In 1971 The Folio Society was incorporated and purchased by John Letts and Halfdan Lynner.[2] Under their ownership, The Folio Society published the collected novels of Dickens, Trollope, Hardy, Elizabeth Gaskell and Conrad.

Lord Gavron was owner and chairman of The Folio Society from 1982 until his death in 2015.

Membership and non-member sales[edit]

At its inception, The Folio Society operated as a membership-based book club; as the list of titles grew, the membership commitment was established as four books per year. Since 2011, anyone has been able to purchase from the Folio Society list without committing to membership. On 1 September 2016, the company ended its membership-based structure.[citation needed]

In 2021, The Folio Society started operating as an employee ownership trust.[13]

Production trends and bindings[edit]

The company currently publishes more than 60 titles a year, including multi-volume sets. Most titles are digitally typeset, then printed by offset at printers in the United Kingdom, Germany, Italy, and Spain. Until 1954, most Folio books were issued with printed dust jackets, but during the latter half of the 1950s coloured card slip cases were introduced, to protect the books and retain focus on the decorative bindings. Solander boxes are generally used to protect the limited editions.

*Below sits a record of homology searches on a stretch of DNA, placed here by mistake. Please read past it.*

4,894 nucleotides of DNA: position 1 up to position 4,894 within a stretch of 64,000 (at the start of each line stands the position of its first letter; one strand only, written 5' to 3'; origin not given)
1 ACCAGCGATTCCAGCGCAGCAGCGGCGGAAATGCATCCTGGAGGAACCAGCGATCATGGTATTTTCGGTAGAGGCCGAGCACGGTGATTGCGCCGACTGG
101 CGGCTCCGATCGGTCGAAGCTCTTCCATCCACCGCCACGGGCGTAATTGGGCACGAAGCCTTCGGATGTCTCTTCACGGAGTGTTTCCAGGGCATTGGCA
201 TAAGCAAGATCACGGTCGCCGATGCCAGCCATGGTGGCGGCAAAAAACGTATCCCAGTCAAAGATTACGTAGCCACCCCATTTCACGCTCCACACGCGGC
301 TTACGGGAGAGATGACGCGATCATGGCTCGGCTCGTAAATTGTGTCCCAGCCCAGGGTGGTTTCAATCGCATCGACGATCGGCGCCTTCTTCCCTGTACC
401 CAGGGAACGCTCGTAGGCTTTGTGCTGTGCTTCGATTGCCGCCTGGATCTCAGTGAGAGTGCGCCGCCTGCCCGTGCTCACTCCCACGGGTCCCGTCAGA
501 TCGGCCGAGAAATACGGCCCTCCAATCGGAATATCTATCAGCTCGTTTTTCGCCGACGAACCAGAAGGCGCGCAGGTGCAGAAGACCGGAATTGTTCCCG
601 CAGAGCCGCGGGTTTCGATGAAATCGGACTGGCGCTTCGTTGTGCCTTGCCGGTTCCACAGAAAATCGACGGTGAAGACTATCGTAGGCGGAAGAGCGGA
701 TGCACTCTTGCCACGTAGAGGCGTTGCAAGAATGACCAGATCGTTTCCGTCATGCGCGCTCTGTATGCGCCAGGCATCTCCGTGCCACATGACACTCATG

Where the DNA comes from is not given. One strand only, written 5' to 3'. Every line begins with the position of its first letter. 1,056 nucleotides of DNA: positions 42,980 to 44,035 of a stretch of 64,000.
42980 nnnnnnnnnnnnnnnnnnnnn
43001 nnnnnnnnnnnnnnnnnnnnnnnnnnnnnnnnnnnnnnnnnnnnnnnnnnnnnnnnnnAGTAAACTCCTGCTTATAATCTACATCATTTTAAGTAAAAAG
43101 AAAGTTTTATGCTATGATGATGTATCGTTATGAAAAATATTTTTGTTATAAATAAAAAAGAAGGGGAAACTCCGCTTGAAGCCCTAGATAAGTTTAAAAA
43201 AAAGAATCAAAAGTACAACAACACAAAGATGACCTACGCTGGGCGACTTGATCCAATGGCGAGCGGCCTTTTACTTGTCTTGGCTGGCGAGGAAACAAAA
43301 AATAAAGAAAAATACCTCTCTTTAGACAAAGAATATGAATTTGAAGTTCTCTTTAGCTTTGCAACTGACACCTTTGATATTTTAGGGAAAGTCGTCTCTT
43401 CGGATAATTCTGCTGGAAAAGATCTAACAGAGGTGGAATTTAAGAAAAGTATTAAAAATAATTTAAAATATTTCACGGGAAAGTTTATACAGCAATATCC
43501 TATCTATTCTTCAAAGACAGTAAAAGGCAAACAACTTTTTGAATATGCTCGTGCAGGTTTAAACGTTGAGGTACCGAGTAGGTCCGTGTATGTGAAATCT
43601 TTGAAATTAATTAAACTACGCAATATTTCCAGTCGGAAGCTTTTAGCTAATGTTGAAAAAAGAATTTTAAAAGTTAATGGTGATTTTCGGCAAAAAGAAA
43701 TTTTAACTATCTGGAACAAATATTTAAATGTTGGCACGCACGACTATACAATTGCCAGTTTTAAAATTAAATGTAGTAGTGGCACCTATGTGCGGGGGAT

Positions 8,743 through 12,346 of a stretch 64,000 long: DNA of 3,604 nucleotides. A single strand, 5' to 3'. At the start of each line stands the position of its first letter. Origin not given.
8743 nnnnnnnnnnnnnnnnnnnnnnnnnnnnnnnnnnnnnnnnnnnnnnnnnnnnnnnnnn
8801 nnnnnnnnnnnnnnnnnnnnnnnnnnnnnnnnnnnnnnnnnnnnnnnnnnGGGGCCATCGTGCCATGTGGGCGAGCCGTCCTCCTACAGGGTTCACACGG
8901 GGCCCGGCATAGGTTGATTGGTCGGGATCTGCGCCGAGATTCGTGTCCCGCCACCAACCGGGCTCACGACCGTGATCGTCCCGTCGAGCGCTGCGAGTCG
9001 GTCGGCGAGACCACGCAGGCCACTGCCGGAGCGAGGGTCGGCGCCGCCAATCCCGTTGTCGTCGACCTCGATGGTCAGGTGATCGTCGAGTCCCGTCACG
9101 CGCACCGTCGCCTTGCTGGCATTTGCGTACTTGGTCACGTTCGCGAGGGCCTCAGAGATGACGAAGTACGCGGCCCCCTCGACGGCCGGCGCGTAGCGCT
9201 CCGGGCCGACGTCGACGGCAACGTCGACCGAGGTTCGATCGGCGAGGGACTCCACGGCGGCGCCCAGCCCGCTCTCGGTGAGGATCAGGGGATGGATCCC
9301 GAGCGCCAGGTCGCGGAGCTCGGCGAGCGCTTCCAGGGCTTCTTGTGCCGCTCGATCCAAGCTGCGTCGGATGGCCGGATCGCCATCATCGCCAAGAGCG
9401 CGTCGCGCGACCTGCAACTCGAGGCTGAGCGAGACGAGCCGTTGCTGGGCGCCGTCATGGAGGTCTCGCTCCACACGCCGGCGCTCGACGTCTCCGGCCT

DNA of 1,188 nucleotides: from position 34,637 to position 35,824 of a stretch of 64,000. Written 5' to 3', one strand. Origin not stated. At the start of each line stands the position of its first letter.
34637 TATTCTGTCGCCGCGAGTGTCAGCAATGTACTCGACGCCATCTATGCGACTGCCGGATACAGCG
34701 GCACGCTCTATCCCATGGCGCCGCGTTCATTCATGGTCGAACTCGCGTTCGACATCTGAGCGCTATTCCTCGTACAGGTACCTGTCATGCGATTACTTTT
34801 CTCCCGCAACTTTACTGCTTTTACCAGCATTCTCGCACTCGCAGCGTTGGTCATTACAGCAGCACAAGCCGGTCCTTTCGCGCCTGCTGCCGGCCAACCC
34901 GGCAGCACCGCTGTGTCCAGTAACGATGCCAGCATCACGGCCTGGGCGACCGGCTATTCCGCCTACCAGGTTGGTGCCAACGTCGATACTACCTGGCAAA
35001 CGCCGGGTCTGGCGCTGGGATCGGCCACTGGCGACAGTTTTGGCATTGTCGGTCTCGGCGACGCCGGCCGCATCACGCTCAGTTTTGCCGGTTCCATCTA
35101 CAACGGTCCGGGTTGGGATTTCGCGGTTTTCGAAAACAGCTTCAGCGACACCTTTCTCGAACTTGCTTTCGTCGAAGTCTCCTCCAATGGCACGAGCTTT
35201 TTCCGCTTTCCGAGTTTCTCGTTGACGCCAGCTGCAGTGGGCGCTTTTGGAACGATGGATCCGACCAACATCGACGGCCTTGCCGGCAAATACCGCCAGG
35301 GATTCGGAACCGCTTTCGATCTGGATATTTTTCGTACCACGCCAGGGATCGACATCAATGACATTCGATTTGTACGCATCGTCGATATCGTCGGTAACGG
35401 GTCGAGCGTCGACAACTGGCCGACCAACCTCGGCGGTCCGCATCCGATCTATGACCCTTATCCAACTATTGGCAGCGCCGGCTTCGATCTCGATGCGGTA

Folio publications are printed in a range of standard sizes (in 1951, for example, these included Royal Octavo, Medium Octavo, Crown Octavo and Demy Octavo), and custom sizes are also employed. The most common material for bindings is buckram or a similar bookcloth, but there are many exceptions: aluminium foil was used in binding Aldous Huxley's Brave New World in 1971, and vegetable parchment in binding Voltaire's The Calas Affair in 1994; more commonly, marbled papers (often produced by Ann Muir Marbling Ltd.) have been used for several volumes in recent years, either as endpapers or as board-papers of quarter bindings; moiré silk (usually artificial) has been used sporadically over the years as a binding material, and leather (vellum and goatskin) and bonded leather are sometimes used, chiefly for the more expensive editions. Most bindings for works of fiction are designed by the illustrator. Non-fiction binding designers include David Eccles, Jeff Clements, and Neil Gower.